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Dhaka Tribune

Bangladesh’s Palestine policy

Instead of banging pots and pans over Palestine, as some in our media and political circles do while paying lip service to the Palestinian cause, Bangladesh should have a serious introspection

Update : 14 Jul 2023, 03:30 AM

Bangladesh has been one of the strongest and most consistent supporters of the Palestinian cause. The plight of the Palestinian people was recognized by Bangabandhu in his maiden speech to the UN General Assembly in 1974, when he spoke about the rights of the Palestinian people. 

Article 25 of the constitution of Bangladesh promotes solidarity with “oppressed peoples throughout the world waging a just struggle against imperialism, colonialism and racialism”. Article 25 also supports the right to self-determination.  

It is important to remember that Bangladesh's Palestine policy was set in stone during the government of Bangabandhu in the early 1970s. In its first dispatch of military aid overseas, Bangladesh sent an army medical unit to support Arab nations during the 1973 Arab-Israeli War.

The Palestine Liberation Organization (PLO) opened its office in Dhaka, which became the Embassy of the State of Palestine after Yasser Arafat proclaimed a declaration of independence in 1988. Longstanding Palestinian ambassadors in Dhaka are often the dean of the diplomatic corps. 

As part of the Oslo peace process, the PLO recognized Israel's right to exist. The Oslo Accords also established the Palestinian Authority to govern the West Bank and Gaza. East Jerusalem continued to be under effective Israeli occupation. 

Even as the Palestinians recognized Israel's existence, most Muslim-majority countries continue to withhold recognition until a final settlement, including an end to Israel's military occupation and the right of Palestinian refugees to return to areas from where they were expelled during the Nakba.

Today, the Palestinian Authority has completely broken down. It hardly controls Gaza. Most of the West Bank is under effective Israeli control. The Palestinian Authority is plagued by problems of corruption and authoritarianism. The enormous suffering of the Palestinian people is aggravated by the complete absence of authority in the Palestinian Authority.

While Israel is often rightly blamed for its obstruction of Palestinian governance and public services, it would be hypocritical for Bangladeshis to overlook the problems within the Palestinian Authority. Palestinian president Mahmoud Abbas has indefinitely postponed presidential elections since 2009.

In Bangladesh, it is fair to say that there is universal support for Palestine. But Bangladeshis must also consider and debate the merits of relations with Israel. The Saudi Arabian foreign minister has noted the potential benefits of normalization with Israel, which would be conditional on the settlement of the Palestinian question.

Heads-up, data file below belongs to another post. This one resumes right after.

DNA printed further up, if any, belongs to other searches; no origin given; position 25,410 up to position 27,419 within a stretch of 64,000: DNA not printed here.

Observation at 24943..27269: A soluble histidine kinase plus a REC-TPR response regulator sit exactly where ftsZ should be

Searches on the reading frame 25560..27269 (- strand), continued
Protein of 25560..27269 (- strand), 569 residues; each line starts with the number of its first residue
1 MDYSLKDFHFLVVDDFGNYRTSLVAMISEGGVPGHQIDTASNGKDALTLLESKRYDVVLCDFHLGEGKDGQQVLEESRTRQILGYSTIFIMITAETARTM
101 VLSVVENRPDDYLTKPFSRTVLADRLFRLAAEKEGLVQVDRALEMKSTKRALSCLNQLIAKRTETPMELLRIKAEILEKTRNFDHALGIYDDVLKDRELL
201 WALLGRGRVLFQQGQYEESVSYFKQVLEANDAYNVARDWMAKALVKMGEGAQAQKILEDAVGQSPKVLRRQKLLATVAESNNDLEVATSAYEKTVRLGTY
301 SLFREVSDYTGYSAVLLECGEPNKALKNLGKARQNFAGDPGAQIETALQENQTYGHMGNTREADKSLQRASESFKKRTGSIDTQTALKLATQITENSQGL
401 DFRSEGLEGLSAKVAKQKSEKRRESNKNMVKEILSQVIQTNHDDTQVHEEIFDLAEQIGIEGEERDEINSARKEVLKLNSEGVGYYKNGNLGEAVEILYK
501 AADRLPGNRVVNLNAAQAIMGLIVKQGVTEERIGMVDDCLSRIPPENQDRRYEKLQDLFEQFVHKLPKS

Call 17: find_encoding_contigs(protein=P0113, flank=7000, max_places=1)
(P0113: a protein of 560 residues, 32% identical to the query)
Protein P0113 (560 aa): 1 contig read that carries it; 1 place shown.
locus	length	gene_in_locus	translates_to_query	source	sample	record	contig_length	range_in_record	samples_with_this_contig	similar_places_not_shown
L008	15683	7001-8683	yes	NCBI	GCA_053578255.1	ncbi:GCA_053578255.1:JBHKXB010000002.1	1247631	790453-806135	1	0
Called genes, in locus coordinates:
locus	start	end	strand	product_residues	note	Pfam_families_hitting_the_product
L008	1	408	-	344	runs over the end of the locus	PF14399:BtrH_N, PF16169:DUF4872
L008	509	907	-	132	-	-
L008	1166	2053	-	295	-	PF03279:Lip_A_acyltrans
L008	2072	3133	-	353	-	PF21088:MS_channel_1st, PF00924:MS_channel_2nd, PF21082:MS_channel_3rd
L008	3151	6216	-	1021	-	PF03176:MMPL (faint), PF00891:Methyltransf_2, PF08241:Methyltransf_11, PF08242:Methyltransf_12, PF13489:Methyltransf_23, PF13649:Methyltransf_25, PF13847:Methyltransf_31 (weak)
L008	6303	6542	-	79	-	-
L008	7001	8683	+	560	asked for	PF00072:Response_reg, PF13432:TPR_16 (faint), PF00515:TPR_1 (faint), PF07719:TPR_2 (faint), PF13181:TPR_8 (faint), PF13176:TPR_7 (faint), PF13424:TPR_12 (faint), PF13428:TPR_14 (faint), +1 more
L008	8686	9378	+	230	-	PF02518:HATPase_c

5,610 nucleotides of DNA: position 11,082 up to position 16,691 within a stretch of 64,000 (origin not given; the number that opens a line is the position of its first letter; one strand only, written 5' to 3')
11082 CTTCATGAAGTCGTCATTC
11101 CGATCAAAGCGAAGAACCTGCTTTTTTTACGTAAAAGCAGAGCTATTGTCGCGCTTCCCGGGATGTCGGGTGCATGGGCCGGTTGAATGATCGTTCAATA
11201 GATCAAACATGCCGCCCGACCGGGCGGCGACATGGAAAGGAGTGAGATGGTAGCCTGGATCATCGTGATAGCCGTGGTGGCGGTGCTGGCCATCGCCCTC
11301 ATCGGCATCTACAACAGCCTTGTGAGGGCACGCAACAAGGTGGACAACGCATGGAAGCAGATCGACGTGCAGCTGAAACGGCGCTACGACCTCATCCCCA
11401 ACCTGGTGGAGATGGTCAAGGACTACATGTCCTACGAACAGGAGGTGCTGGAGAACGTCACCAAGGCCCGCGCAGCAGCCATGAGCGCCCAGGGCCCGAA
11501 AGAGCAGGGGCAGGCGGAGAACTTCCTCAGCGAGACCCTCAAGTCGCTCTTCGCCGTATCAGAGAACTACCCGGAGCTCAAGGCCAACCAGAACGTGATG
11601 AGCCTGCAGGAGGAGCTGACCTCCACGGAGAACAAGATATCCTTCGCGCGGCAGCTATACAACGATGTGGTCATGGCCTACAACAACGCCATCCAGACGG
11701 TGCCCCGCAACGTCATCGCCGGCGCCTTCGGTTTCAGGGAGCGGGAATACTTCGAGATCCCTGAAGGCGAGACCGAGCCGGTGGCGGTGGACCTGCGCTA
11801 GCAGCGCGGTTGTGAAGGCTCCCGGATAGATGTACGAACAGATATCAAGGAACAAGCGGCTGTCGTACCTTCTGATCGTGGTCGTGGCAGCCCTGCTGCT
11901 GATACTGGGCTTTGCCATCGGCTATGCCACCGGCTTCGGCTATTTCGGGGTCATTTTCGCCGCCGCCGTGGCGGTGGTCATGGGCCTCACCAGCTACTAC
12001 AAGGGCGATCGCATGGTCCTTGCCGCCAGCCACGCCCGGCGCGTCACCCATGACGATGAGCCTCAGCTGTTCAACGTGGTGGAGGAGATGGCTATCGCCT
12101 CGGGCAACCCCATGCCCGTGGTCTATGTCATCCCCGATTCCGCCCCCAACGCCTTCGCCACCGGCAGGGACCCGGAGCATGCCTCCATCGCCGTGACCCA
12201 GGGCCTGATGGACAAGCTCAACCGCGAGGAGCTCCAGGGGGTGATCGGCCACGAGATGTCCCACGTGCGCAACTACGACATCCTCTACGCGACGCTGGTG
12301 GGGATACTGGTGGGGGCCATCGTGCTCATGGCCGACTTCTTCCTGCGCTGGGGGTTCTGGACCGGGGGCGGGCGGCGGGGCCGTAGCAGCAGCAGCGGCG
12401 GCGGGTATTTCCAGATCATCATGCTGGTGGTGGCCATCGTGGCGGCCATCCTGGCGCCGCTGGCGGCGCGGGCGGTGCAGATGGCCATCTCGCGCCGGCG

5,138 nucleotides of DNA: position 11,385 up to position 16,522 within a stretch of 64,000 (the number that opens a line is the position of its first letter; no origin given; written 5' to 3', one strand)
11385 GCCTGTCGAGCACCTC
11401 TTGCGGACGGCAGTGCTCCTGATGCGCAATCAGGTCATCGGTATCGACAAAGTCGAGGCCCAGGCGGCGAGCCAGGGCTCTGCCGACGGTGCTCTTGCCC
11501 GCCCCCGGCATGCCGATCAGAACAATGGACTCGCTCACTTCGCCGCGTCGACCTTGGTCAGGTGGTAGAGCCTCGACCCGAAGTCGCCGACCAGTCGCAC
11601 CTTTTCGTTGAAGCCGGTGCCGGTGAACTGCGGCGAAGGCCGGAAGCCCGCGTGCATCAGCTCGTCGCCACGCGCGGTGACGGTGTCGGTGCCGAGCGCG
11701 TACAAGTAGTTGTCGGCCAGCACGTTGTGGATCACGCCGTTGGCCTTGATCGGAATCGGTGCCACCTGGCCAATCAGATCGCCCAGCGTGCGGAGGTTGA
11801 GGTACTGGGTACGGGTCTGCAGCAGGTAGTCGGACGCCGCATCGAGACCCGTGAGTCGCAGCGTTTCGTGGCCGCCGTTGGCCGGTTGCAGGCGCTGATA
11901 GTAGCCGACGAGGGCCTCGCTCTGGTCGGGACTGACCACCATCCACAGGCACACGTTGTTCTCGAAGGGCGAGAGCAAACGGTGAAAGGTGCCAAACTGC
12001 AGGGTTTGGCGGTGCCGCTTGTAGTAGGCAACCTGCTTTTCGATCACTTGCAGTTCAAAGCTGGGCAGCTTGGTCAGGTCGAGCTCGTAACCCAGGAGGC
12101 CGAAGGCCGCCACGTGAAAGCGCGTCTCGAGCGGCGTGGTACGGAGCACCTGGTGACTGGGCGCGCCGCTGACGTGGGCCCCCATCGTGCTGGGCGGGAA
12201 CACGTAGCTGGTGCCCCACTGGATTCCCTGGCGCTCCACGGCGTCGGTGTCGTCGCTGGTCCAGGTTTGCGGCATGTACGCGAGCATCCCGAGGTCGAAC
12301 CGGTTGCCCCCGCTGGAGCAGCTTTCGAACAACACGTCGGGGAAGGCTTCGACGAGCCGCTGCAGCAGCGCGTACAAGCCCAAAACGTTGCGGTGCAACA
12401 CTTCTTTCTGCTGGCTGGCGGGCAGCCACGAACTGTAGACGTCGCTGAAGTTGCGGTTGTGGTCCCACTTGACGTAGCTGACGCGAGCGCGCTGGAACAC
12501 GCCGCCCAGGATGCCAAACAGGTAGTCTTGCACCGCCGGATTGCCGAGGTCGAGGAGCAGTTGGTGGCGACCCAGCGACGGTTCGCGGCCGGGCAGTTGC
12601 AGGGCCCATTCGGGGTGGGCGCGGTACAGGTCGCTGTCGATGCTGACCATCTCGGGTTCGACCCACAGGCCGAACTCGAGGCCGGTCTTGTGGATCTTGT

Instead of banging pots and pans over Palestine, as some in our media and political circles do while paying lip service to the Palestinian cause, Bangladesh should have a serious introspection. The breakdown of Palestinian governance poses questions for the future of the two state solution. 

Israeli politics is also deeply polarized. In this toxic situation, Israeli politicians are simply incapable of engaging on the Palestinian question. Will wealthy Gulf nations therefore step in? Can the Gulf nations contribute economic aid to facilitate an Israeli-Palestinian peace process? 

With capital from the Gulf, economic activities can be revived in Palestinian areas; while Israel can also get investments. Israeli entreprenuers can bring expertise in the hi-tech sector. Bangladeshi entreprenuers can provide expertise in textiles. Pharmaceuticals, R&D, and agro technology can be pursued as joint projects. Capital from the Gulf can back up investments.  

Instead of taking a big leap forward, pilot projects can be carried out. For economic activities, there needs to be law and order. The occupation has to end. We cannot have apartheid, with freedoms and human rights only for Israelis and restrictions for Palestinians. 

People across the areas of historical Palestine are entitled to equal rights, as Bangladesh's founder had called for in 1974 when he urged equal rights for Palestinians during his first speech to the UNGA. 

There is no guarantee of success. This is, after all, one of history's most intractable conflicts. But improving the lives of the Palestinian people must be a priority. As the Arab nations have frequently noted, there must be a pathway to peace in order to consider normalization.   


Umran Chowdhury works in the legal field. 

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